Mistissini parents have had enough of high dropout rates and the low number of graduates. And they want some major changes at the Voyageur Memorial Schools to ensure their children’s future success.
At a local education conference held in late March and early April in Mistissini, concerned parents, band council members, teachers, elders, school committee and school administration members gathered to learn about the findings of research on language retention. They also proposed possible changes in direction for the Cree School Board (CSB) that could have ramifications for all Cree communities.
The changes focus on the language of instruction: while the Cree
Language Instruction Program (CLIP) has been a success in other communities, it is not working in Mistissini. The research at the schools has shown that the majority of the students are not retaining enough of the languages to succeed in school.
“You need to be able to master one language effectively in order to master a second language, and that is not happening,” said Mistissini School Commissioner Beverly Quinn. “Our children are not even mastering their own language.”
CSB Chairperson William Miamscum admits that since an assessment has never been done, the general thinking at the CSB is that the CLIP is working. “This is the first assessment since it was implemented in 1989 and it indicates that there are some serious problems here,” Miamscum said.
He also said that the strength of the Cree language in the southern communities was not at the same level when the CLIP was implemented, which put them at a disadvantage from the start. “Our teachers were not qualified,” Miamscum admitted. “There were no materials to be used in the classrooms. We dropped the ball basically and we have never been able to pick it up.”
There is a high probability of a referendum, at which point the parents will be asked to choose between three options of language instruction. The options will most certainly go against the CSB policy and section 16.0.10 of the JBNQA, which states that Cree is the teaching language.
Quinn points out that the community does not want to get rid of the CLIP “It’s not that we don’t want Cree as a language of instruction. We want to preserve our language and culture, but in an effective way. They have that right and that opportunity but somehow we’re not clicking them together. We know the students can do better, given the proper tools they will be able to do it.”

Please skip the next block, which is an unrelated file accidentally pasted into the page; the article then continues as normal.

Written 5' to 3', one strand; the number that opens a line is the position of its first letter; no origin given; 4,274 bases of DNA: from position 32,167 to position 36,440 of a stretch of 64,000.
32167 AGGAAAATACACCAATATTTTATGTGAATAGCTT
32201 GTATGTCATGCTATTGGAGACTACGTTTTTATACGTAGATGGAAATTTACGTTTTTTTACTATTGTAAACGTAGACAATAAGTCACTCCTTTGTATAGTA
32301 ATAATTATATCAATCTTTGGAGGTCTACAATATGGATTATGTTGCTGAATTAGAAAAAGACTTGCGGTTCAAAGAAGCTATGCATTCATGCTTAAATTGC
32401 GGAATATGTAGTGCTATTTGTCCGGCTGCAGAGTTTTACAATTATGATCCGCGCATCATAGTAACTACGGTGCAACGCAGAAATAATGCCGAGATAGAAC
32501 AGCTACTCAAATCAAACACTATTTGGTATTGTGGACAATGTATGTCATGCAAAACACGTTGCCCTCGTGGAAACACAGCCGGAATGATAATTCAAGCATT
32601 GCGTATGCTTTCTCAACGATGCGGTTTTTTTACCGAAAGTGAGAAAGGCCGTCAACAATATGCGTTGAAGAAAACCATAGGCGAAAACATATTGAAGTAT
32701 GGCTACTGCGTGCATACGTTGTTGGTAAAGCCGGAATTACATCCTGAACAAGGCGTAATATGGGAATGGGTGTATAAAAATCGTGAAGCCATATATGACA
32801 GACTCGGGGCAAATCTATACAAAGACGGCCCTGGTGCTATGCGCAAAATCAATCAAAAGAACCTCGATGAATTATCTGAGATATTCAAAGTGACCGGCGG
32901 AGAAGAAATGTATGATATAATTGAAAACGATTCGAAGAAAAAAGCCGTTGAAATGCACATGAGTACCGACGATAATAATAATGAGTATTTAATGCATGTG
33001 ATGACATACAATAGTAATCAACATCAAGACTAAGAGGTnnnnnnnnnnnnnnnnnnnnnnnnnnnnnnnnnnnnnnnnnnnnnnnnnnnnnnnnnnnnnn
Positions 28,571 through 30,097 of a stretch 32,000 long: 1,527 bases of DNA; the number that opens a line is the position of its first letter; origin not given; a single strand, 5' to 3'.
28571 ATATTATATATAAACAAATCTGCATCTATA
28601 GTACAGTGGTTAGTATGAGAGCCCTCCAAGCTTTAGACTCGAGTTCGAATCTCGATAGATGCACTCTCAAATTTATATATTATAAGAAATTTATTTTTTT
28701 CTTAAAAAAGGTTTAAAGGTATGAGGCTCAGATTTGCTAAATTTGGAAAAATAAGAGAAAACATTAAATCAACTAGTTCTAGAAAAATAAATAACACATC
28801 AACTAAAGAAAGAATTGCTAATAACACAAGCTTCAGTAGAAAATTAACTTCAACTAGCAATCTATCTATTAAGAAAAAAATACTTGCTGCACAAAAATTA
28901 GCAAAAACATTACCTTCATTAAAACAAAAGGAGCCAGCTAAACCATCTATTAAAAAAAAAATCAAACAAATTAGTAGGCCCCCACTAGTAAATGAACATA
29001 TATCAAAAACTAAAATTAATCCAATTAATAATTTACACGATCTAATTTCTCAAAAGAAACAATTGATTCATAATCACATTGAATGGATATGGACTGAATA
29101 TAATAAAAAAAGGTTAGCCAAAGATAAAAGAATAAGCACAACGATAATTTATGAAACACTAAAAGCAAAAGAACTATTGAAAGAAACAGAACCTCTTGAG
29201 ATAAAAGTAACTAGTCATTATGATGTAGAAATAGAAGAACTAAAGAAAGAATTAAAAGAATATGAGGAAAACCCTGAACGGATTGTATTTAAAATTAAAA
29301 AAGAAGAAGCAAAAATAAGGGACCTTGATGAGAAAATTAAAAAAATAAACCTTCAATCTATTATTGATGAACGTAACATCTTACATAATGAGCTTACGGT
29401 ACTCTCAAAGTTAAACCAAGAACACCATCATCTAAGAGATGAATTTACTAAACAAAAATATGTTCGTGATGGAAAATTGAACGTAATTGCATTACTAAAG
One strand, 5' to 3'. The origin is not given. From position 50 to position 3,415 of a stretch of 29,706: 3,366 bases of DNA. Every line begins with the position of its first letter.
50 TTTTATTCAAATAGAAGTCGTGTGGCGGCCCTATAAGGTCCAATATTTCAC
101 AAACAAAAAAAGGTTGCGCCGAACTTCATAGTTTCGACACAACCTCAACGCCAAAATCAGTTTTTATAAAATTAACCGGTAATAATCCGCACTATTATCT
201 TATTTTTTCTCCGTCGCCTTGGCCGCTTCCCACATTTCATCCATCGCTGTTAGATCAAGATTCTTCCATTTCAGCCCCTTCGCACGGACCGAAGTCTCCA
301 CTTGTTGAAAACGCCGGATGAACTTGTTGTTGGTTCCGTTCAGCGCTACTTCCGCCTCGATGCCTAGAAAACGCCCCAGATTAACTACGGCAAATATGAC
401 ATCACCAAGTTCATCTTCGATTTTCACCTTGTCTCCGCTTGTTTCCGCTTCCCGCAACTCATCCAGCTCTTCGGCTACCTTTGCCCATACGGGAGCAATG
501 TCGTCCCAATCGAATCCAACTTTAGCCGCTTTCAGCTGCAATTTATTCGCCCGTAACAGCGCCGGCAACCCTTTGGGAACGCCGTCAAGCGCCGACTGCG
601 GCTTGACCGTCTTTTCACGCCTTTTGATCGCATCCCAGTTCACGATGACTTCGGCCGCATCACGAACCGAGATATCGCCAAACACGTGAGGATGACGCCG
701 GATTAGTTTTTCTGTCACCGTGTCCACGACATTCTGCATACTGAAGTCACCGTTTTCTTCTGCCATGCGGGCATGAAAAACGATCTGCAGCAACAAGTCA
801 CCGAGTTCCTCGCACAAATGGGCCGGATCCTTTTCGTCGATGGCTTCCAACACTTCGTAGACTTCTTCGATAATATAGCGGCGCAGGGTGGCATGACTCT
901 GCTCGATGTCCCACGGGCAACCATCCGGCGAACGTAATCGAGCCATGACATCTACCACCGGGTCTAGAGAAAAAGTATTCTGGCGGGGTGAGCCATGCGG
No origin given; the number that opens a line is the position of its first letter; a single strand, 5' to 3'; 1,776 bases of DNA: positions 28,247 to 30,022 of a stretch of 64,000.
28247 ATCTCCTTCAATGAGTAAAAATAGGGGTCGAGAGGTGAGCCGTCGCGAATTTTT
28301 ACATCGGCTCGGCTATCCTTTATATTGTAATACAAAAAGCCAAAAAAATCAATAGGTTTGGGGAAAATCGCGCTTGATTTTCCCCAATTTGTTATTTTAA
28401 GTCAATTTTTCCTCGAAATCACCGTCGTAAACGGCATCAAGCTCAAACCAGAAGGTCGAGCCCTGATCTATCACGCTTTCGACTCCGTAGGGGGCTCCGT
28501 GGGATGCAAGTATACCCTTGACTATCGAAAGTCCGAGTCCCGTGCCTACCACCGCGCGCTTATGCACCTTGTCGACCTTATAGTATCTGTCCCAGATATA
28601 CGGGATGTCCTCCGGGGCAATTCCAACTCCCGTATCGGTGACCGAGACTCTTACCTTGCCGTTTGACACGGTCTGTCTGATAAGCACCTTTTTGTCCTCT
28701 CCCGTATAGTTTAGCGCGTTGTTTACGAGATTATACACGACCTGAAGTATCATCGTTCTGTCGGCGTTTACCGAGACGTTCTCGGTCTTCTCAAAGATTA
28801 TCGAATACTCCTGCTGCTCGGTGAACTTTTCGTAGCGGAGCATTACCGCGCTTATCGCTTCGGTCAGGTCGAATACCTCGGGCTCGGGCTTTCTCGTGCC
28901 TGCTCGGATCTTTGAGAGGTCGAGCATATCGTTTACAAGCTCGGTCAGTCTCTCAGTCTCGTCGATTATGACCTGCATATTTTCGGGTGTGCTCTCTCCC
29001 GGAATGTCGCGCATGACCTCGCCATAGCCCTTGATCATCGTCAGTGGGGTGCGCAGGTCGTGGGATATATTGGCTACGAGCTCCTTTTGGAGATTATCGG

The Mistissini chief and council have been aware of the problems for years, according to Chief John Longchap, who says council provided the funding for the research.
“The parents are more concerned now and it’s them that put forth these recommendations,” Longchap observed. “We want to be part of the process and to assist in whatever way we can.”
The chief was encouraged by the turnout at the conference and wants to see the continuation of the different parties working together as they have up to now. “The situation is real and something has to be done. We have to work together, the bottom line is the education of our children,” he said.
While there is a consensus that change is needed, what to do and how to implement that change is the task at hand. One of the options is to have a 50-50 curriculum from pre-kindergarten up to Grade 6: half instruction in Cree, half in a second language (either English or French), another option is to have Cree only pre-K and Kindergarten, then for Grades 1-6, teach a 20-80 ratio: 20 per cent of the instruction in Cree, 80 per cent in the second language.
From the nine options presented at the meeting, three will be chosen by the school committee, which will most likely be presented in a referendum to the community.
At the secondary school, plans to introduce a vocational program are in the works for students who want that option. Another option the school committee is looking at is to suspend the French sector of the school until the new generation comes in, with all those at risk of failing in the French sector moving to the English sector.
The hope is to have some concrete changes in place for the next school year but it is a long process with potentially big changes for the community. At this point, the CSB is waiting for the recommendations from the school committee.
“I hope the parents realize that it’s going to take some time to make some changes,” says Miamscum. “It’s not going to happen overnight, even if they go through with the referendum. What it will do is give [the CSB] direction, to go back and revisit this policy and perhaps even to the extent of amending it.”